In the development of battery capacities, chemists have also achieved noticeable progress, though successes are still limited. The engineers are trying to solve the resulting range problems by means of accelerated charging cycles. If the range of electric vehicles remains limited, at least the current tanks should be able to be refilled faster. A prerequisite for this is, however, is a dense network of charging stations, which, in Germany alone, would require a double-digit bill of investment to achieve, according to expert calculations.

E-Automobile in the red

The restraint of German motorists to welcome the change has its reasons. In addition, business with the electricity suppliers is still something that needs to be worked on. Pioneer Tesla shows numbers deeply in the red, so far; BMW as well, with its “i series”. According to estimates of experts, it also shows only losses, even if the company officially obstinately refuses to elaborate on any of this information. The same applies to Daimler with the E-Smart. When it comes to processing an order for a conventionally-driven Smart or one with an E-drive running from the same belt, the combustion gets the advantage.

The German corporations are still not especially active, however, according to a study by the Fraunhofer Institute for System and Innovation Research. According to the Fraunhofer study, German car manufacturers are hardly keeping up with the competition in Asia and the USA in terms of innovation. However, for key components such as power electronics, electric motors, and charging technology, they occupy second place behind Japan, as measured by the number of patents. Together with the know-how in classic automotive engineering and material knowledge, this results in a strong position in international competition.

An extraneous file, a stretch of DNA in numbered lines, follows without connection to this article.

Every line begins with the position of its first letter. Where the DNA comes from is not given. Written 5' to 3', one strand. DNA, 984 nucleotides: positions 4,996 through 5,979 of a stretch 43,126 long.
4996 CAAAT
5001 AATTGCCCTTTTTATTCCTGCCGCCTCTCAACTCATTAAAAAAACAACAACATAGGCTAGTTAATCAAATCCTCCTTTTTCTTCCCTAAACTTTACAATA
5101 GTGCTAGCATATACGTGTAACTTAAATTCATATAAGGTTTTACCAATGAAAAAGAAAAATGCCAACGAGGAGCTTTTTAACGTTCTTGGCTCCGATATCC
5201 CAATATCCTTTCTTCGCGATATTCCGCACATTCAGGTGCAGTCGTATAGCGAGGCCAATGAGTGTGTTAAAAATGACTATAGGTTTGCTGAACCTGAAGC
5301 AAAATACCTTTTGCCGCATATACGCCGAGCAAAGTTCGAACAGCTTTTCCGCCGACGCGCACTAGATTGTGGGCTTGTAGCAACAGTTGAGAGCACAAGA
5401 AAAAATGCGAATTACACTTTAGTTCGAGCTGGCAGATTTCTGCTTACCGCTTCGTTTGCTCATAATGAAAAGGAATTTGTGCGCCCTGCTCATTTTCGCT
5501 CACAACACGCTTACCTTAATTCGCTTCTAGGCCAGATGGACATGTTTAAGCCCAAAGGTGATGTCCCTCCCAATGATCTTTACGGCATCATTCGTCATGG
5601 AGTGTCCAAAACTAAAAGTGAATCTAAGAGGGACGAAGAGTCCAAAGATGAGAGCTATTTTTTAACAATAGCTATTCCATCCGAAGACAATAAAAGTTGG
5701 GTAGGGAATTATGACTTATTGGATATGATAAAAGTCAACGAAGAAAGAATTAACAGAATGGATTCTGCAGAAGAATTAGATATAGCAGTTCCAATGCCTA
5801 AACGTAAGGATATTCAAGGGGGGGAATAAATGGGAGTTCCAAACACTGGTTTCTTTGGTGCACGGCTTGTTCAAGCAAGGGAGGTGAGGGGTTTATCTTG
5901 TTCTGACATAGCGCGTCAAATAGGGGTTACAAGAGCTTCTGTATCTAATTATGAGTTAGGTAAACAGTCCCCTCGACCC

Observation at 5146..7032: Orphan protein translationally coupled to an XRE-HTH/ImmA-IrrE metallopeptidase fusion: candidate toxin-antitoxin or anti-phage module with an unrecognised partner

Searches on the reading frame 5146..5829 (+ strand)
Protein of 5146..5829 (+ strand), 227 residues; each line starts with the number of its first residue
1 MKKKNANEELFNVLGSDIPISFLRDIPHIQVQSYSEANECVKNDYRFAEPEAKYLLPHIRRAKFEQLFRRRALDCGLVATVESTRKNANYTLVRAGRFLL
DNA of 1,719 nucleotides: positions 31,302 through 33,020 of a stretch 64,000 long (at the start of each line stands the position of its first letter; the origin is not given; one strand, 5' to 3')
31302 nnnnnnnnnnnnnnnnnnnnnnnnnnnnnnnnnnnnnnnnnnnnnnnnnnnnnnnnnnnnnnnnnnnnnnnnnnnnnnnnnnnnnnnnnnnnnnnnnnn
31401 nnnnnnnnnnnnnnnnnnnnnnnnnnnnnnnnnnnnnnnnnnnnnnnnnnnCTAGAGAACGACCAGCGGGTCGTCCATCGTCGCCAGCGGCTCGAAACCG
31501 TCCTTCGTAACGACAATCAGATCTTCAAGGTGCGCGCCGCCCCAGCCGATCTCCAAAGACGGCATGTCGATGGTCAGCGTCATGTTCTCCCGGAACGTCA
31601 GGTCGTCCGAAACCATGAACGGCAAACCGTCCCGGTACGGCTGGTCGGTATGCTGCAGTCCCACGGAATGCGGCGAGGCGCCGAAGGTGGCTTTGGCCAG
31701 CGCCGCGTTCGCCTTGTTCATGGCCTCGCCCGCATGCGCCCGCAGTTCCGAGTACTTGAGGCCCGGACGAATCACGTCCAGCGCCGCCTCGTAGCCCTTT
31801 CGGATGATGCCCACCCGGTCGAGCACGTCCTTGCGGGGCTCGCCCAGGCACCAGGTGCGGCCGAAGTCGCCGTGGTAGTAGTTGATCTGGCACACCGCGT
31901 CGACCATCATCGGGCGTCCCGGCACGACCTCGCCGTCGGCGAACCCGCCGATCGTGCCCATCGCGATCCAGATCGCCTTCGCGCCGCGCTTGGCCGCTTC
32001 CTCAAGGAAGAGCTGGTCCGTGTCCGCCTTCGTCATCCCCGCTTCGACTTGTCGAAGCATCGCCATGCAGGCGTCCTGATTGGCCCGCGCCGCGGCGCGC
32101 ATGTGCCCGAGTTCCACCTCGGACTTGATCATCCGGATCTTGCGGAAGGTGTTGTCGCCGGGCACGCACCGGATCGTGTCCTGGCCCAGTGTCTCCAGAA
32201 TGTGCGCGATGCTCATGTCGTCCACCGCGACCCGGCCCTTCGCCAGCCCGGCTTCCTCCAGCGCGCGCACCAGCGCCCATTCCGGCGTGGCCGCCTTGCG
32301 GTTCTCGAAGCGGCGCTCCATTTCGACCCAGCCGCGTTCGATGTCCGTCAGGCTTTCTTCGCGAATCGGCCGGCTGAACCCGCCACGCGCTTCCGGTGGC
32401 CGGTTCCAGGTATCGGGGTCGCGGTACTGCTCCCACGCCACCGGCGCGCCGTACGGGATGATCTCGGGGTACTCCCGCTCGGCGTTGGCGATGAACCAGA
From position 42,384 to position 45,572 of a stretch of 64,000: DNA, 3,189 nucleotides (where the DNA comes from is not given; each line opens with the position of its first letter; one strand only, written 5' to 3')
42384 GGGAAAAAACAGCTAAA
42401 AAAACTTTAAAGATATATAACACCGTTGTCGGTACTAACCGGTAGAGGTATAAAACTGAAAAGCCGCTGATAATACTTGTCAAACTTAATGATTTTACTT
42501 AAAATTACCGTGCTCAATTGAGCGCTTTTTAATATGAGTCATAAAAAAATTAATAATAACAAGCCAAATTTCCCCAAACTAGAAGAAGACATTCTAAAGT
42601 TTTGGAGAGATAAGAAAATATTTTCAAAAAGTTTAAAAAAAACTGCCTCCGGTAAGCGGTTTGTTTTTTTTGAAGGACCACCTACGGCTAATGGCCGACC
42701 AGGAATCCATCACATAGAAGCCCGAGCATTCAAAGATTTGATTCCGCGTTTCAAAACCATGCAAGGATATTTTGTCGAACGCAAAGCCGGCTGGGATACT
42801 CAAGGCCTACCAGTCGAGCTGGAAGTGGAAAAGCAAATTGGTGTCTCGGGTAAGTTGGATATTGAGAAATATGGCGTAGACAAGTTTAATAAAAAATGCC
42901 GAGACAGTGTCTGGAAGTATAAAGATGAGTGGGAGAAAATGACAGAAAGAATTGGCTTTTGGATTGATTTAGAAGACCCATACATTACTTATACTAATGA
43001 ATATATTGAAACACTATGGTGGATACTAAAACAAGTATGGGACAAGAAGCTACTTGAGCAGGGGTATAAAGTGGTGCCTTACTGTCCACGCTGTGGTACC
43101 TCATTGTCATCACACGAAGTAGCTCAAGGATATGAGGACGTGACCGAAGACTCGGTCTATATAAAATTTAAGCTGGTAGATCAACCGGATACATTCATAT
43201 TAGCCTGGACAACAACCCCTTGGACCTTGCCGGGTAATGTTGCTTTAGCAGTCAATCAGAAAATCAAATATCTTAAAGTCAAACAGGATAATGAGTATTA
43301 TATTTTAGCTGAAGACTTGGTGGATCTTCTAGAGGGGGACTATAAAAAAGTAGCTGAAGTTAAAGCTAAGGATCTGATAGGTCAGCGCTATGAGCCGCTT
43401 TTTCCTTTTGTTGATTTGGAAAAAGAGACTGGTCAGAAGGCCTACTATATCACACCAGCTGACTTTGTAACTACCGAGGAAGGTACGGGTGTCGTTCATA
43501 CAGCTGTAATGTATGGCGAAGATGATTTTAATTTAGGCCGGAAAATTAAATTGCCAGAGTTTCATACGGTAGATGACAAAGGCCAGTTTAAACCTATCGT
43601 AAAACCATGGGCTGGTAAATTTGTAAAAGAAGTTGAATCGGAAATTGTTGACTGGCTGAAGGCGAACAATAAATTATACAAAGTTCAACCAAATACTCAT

This can also be seen in the market shares. Nearly 20 percent of all electric vehicles produced worldwide come from the factories of German manufacturers. The market share of conventionally-driven cars is not much higher. If one considers the strongly increasing demand for cars with hybrid drive - also a domain of the Germans - then the bill looks even more favorable for the coming years.

Source: Spiegel Online, von Michael Kröger (http://www.spiegel.de/wirtschaft/unternehmen/elektroantrieb-kann-die-erwartungen-noch-nicht-erfuellen-a-1162277.html)